How To Setup & Play Brutal Doom 2 On Windows 10

As an adolescent, this game left an indelible mark on my formative years, shaping my journey into the realms of creativity and technology. Crafting numerous levels for DOOM ignited my passion for level design, a flame that burned brightly as I delved into creating experiences for Duke3D and Blood.

This pivotal chapter not only steered me towards a hobby in Game Development but also laid the foundation for my flourishing path in the world of Information Technology, all tracing back to the humble beginnings of DOOM on my trusty 386

Old School IT – The Floppy Disk Drill Hack

Picture this: You pull out a USB stick and, with a simple drill, you drill a hole in it, doubling its storage capacity. Well, not quite a USB stick, but back in the early days, we used a hack to do something similar with ordinary floppy disks.

In the late ’80s and early ’90s, floppy disks were the go-to method for storing digital data on personal computers. They came in various shapes and sizes, with the 3.5-inch floppy being the most popular choice, although the larger and thinner 5.25-inch disks were also in use. However, not all floppies were created equal.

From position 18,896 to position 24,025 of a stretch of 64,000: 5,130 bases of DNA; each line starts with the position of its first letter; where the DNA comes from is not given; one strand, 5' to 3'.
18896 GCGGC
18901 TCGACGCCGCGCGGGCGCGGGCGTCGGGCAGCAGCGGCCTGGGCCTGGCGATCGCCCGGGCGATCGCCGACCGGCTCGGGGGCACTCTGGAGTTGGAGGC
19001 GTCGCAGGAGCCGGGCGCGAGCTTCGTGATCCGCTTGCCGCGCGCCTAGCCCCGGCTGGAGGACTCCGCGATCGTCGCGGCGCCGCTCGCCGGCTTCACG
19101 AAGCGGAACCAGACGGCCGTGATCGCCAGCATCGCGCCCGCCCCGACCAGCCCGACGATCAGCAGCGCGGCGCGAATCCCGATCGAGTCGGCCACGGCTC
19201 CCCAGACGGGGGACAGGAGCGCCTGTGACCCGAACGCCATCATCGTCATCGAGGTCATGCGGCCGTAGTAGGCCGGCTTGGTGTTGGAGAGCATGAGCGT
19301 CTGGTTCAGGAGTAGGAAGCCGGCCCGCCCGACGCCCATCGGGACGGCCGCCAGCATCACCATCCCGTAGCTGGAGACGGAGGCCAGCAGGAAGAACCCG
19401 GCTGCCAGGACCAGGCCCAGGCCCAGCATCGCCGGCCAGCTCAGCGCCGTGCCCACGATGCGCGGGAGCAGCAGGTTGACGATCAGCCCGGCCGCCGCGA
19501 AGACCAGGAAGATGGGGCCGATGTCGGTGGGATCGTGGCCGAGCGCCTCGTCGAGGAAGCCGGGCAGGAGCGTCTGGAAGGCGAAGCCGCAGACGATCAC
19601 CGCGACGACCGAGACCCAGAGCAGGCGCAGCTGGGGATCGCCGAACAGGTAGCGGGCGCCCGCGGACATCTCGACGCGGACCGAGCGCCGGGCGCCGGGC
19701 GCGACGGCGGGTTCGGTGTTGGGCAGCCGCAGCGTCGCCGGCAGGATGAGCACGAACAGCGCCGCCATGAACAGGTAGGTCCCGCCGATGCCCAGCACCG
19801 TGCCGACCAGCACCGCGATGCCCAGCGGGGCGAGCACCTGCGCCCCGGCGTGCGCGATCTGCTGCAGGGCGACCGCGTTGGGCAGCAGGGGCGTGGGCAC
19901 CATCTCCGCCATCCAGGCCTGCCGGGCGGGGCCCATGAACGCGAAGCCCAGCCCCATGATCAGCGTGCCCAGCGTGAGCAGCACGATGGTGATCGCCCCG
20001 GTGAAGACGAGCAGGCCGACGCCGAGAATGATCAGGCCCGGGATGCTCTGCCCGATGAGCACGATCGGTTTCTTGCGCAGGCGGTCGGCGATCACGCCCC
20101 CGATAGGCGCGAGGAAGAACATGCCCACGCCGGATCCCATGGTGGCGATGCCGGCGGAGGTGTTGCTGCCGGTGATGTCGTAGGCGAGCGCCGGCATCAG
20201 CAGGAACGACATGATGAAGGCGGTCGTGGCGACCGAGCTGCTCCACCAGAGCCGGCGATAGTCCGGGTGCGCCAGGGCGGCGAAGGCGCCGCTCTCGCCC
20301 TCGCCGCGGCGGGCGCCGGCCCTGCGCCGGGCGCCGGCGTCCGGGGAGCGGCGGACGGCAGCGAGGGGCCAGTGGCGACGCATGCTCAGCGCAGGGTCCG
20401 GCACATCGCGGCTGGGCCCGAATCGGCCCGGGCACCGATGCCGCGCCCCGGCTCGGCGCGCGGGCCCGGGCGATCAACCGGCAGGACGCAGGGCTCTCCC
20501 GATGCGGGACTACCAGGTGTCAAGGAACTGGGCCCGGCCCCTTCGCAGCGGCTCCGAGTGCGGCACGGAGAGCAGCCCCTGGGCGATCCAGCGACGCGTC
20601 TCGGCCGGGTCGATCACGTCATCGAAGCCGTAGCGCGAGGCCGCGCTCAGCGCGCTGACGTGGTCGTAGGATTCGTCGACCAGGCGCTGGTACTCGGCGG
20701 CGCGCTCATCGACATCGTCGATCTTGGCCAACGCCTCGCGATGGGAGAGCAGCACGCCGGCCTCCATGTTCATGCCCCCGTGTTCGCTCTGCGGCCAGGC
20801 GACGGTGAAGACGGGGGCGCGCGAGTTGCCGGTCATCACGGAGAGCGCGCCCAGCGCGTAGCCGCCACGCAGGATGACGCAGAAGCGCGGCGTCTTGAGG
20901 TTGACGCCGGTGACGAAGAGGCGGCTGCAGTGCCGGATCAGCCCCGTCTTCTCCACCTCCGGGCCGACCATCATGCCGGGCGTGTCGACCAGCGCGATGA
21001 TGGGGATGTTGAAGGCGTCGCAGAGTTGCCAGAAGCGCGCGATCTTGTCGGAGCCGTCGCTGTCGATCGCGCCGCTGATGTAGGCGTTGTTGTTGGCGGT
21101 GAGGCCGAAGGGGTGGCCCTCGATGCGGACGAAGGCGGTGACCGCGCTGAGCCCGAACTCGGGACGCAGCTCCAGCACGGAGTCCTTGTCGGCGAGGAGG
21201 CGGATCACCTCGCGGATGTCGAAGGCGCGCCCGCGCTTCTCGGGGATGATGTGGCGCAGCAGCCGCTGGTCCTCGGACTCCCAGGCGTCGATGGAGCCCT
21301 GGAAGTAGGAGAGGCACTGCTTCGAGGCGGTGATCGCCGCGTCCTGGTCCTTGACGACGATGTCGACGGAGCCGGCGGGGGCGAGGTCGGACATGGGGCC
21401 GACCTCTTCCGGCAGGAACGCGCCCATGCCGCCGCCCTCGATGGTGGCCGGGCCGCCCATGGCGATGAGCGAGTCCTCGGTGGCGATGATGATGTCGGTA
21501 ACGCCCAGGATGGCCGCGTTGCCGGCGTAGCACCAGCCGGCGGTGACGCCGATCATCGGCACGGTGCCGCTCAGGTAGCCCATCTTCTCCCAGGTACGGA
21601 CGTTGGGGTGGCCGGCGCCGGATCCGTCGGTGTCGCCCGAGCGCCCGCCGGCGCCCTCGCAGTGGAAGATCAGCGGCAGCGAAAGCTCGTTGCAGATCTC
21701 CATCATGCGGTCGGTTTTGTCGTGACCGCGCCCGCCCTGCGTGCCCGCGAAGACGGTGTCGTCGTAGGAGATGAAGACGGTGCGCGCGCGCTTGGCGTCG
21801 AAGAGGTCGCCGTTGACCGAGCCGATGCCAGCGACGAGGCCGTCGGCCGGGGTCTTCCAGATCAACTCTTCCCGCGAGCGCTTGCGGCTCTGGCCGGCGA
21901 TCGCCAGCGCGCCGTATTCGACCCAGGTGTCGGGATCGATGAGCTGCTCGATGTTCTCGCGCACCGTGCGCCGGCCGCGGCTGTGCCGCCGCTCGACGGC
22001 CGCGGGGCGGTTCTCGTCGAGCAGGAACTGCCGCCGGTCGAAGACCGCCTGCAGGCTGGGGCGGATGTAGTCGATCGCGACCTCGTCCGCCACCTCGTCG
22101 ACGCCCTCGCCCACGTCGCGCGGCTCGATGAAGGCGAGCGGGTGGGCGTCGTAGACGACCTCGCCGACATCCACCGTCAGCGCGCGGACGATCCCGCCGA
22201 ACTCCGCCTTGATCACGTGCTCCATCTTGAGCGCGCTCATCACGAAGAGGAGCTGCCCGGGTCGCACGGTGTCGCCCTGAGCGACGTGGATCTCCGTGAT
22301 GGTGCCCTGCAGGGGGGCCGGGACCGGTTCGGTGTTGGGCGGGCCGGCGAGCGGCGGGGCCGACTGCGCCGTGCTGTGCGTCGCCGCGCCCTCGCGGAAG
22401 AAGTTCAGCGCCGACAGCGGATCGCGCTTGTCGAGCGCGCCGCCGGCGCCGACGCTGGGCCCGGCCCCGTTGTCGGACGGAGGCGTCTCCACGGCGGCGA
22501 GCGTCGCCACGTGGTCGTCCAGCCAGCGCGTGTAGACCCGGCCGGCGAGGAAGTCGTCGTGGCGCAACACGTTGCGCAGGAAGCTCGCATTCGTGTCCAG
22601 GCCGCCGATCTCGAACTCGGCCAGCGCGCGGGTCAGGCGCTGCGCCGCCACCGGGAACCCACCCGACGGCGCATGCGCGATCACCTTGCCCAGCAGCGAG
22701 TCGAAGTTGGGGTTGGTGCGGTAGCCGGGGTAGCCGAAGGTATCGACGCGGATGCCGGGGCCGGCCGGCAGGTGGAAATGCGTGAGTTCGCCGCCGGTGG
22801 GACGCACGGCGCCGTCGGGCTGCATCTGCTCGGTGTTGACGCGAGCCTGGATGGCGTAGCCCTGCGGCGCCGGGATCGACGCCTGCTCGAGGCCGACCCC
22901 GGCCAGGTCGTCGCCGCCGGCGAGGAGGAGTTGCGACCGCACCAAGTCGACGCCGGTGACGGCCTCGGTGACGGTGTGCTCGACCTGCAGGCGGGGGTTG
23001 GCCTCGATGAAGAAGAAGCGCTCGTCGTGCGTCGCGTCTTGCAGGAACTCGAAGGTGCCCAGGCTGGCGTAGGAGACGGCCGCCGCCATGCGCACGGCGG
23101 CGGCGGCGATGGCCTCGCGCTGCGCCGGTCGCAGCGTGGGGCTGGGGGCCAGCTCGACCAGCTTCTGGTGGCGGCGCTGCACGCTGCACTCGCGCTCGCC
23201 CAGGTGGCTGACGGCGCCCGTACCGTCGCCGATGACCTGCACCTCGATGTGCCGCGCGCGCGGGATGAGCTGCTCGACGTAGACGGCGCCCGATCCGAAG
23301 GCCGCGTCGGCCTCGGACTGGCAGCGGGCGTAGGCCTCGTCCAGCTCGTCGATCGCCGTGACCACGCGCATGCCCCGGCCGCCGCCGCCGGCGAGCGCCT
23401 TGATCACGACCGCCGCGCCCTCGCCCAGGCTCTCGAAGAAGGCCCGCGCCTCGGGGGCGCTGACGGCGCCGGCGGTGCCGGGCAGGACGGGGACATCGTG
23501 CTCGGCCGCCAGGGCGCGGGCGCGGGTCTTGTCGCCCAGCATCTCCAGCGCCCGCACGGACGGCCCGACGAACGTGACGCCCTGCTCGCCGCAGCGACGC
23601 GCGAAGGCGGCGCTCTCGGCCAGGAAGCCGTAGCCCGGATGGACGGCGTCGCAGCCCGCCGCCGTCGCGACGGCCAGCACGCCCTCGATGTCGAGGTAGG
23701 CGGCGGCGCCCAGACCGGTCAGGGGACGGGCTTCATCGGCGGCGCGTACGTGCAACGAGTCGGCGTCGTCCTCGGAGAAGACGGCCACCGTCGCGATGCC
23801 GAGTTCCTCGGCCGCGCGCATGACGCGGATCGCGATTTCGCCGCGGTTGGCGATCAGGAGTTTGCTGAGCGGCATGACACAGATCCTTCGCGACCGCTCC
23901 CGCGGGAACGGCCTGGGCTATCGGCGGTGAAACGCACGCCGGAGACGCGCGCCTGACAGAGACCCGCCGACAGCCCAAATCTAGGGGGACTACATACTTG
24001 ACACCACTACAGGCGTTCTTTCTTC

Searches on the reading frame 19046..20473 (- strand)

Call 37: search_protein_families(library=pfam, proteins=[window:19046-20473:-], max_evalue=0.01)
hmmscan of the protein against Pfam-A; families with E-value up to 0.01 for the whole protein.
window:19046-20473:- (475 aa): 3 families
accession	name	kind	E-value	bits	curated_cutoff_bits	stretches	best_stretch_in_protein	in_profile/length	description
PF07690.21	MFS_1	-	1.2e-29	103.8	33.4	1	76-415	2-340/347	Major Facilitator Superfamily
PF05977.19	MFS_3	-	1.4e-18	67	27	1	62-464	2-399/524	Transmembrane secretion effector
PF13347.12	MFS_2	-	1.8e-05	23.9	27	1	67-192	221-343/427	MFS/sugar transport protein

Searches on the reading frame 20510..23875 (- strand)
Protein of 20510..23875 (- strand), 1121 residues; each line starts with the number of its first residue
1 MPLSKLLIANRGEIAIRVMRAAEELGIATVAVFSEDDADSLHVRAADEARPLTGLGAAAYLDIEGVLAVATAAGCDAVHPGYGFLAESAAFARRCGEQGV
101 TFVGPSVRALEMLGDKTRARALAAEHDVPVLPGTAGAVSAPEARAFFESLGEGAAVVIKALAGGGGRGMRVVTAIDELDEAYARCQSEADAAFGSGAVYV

5.25-inch Disk – The Big Black Disk we originally had: (Top Left in Picture)

-Single Density disks: 360 kilobytes (KB) of data

-Double Density disks : 720KB.

3.5-inch: Smaller, more solid disk (Bottom Left in Picture)

-Single Density disks: 720 kilobytes (KB) of data

-Double Density disks : 1.44 megabytes (MB)

The Ingenious Hack

So, what was this ingenious hack? It was as simple as using a drill to create an extra hole in the floppy disk’s casing. One of the most appealing aspects of this hack was the potential for cost savings. Official Double Density disks could be quite expensive, but with the drill hack you could save some cash.

Do you remember doing this?

Got any hacks for us to talk about? πŸ™‚